As a consultation on controversial bin collection changes draws to a close, Wiganers are speculating on what options may be available.
Town hall bosses have proposed moving to a three week black bin rota in order to make savings and reform the service.
I would like to reinstate this petition to try and succeed in getting the 3,000 signatures we needJoel Cocken
But many residents have reacted with fury, venting their concerns on social media in addition to the online consultation document.
The changes - which are predicted by some to trigger an increase in fly-tipping and pest control problems - have also prompted a protest petition.
However, some residents have suggested practical options on how households can best cope with the three week system.
For example, one issue raised on the Wigan Today Facebook page is how families with babies and young children will deal with disposing of nappies.
The Observer understands town hall bosses are considering handing special dispensation to certain households - such as large families or those with several young children - but would impose strict criteria.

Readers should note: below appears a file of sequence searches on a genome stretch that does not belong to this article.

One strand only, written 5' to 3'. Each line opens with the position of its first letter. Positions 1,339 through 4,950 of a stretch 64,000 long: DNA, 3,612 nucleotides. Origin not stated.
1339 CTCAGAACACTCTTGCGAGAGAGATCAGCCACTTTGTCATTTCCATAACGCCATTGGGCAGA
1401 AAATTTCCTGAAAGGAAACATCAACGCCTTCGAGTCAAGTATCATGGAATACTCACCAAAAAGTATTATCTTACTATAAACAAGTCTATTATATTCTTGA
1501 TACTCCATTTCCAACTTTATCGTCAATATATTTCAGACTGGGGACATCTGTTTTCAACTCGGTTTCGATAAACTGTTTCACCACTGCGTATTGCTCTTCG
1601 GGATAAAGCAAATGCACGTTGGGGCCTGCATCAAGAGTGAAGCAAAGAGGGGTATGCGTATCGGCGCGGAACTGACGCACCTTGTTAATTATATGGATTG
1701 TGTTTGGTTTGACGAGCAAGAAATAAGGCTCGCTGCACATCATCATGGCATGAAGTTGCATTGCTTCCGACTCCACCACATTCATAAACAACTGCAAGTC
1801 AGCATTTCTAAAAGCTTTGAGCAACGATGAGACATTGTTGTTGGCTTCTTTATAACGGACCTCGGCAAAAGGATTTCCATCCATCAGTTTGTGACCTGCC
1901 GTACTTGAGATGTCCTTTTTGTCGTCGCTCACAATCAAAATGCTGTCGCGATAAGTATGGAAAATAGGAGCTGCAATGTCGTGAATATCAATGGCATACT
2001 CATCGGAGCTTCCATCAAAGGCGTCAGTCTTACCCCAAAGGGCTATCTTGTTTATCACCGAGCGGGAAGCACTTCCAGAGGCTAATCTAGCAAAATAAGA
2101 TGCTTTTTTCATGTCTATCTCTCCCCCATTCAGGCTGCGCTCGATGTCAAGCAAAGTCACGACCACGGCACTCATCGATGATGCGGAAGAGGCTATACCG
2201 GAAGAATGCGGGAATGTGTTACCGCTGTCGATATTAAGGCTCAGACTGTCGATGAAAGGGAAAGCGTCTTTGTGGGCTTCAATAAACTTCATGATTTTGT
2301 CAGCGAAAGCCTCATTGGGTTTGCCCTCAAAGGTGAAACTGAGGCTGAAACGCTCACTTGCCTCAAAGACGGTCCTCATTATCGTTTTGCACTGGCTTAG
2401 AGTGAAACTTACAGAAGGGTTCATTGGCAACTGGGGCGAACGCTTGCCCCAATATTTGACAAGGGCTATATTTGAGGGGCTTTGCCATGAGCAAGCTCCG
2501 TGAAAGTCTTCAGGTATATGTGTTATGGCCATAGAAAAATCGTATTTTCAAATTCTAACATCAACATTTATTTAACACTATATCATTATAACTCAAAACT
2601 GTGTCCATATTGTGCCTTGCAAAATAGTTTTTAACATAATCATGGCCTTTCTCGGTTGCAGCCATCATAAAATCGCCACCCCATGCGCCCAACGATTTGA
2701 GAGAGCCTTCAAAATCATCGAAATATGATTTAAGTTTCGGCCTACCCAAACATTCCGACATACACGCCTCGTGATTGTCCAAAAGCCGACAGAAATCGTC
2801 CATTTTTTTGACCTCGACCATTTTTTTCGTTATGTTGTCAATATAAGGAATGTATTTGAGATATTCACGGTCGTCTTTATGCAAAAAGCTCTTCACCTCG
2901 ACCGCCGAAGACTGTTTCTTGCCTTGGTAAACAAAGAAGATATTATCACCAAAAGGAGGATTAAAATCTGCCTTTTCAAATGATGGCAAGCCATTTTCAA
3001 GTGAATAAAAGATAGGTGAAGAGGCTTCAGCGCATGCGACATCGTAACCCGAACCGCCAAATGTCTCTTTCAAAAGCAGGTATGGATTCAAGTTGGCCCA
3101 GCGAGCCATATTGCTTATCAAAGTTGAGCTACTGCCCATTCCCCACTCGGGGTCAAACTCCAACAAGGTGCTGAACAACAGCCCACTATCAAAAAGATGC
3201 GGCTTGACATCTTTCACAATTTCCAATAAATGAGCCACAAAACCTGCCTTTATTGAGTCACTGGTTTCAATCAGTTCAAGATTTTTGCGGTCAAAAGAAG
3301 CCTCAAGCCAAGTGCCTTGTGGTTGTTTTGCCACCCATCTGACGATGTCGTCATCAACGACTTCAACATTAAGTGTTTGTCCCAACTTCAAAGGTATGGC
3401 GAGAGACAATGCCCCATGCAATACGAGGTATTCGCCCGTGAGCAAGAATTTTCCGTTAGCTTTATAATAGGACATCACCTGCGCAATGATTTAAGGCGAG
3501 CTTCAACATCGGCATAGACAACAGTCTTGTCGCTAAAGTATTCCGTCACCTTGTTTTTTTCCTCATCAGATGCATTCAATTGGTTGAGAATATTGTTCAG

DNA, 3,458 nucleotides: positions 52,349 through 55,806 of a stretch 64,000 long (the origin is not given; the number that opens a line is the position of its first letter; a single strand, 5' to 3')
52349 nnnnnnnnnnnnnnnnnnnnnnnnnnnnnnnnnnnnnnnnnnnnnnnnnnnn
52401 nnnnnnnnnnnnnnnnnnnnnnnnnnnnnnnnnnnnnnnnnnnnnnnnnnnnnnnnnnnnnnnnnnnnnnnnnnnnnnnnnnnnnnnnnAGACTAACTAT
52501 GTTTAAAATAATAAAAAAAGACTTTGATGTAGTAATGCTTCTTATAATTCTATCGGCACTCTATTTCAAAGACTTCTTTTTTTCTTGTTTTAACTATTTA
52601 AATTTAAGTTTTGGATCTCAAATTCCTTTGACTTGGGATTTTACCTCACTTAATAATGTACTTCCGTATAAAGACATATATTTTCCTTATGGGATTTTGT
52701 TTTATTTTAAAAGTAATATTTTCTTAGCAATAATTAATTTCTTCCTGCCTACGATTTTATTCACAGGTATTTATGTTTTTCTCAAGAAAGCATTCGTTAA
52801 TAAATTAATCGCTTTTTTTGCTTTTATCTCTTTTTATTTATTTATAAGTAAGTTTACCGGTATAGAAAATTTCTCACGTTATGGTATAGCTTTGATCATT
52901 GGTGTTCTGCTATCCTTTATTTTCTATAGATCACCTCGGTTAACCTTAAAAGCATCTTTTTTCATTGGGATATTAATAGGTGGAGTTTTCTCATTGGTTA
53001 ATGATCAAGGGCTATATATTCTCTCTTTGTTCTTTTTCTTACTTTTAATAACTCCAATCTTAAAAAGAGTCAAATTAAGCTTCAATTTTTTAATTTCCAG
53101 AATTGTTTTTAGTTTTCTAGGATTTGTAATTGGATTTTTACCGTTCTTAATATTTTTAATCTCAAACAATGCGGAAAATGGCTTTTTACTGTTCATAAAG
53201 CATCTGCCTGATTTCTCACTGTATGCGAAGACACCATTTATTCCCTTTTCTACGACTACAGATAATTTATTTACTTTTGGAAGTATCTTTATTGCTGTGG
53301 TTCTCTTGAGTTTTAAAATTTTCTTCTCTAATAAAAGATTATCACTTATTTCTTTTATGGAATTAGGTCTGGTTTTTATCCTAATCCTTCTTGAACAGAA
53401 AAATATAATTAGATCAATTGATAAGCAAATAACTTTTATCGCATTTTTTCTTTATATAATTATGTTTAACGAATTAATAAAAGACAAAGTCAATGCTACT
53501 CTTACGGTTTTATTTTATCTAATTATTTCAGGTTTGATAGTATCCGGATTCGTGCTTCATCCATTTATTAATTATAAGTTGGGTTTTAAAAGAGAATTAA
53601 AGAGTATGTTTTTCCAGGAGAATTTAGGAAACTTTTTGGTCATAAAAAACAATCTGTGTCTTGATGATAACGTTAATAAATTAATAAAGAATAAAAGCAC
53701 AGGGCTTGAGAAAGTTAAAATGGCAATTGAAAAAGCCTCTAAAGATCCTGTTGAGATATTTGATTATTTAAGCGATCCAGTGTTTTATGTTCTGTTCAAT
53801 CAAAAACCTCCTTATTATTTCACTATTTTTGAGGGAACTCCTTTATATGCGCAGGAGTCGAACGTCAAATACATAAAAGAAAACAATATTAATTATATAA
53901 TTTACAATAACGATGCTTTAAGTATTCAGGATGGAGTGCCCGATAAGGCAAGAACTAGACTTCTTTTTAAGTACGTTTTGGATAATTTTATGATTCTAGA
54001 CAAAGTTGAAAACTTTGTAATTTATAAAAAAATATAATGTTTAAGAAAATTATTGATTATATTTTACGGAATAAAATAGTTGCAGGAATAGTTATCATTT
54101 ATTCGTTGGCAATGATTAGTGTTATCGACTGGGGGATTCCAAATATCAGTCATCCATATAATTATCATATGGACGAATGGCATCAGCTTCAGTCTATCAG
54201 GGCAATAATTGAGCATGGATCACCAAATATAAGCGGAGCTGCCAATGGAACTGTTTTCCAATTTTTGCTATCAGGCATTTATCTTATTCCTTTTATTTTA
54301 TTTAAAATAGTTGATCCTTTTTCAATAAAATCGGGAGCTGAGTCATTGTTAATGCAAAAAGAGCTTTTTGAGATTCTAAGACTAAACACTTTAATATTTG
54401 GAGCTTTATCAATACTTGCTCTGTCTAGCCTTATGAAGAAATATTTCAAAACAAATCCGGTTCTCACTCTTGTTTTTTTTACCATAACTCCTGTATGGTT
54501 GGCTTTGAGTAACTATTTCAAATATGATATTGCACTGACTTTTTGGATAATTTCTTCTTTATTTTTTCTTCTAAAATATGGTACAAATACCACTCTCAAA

And their gaze may be turned to local authority colleagues in Anglesey, Wales, who operate a dedicated nappy collection service separate from the usual waste collection. This is available to households with youngsters aged three or below with exceptions made for older children with certain medical conditions.
Initial plans requiring parents to show birth certificates to prove their eligibility for the extra service were scrapped after a public backlash.
Wigan borough is the only authority in Greater Manchester not yet committed to a three week rota or a fortnightly rota with smaller bins, such as Bolton, council bosses have said.
But some residents are sceptical whether the proposals will work. Joel Cocken, who started a petition in 2014 when the council moved from weekly to fortnightly collections, has relaunched his protest due to the latest developments.
He posted: “I would like to reinstate this petition to try and succeed in getting the 3,000 signatures we need.”
The town hall says the move would save £2m per year and help to reach recycling rate targets to unlock Government subsidies.
Green bins would remain fortnightly apart from between November and March, starting in 2018.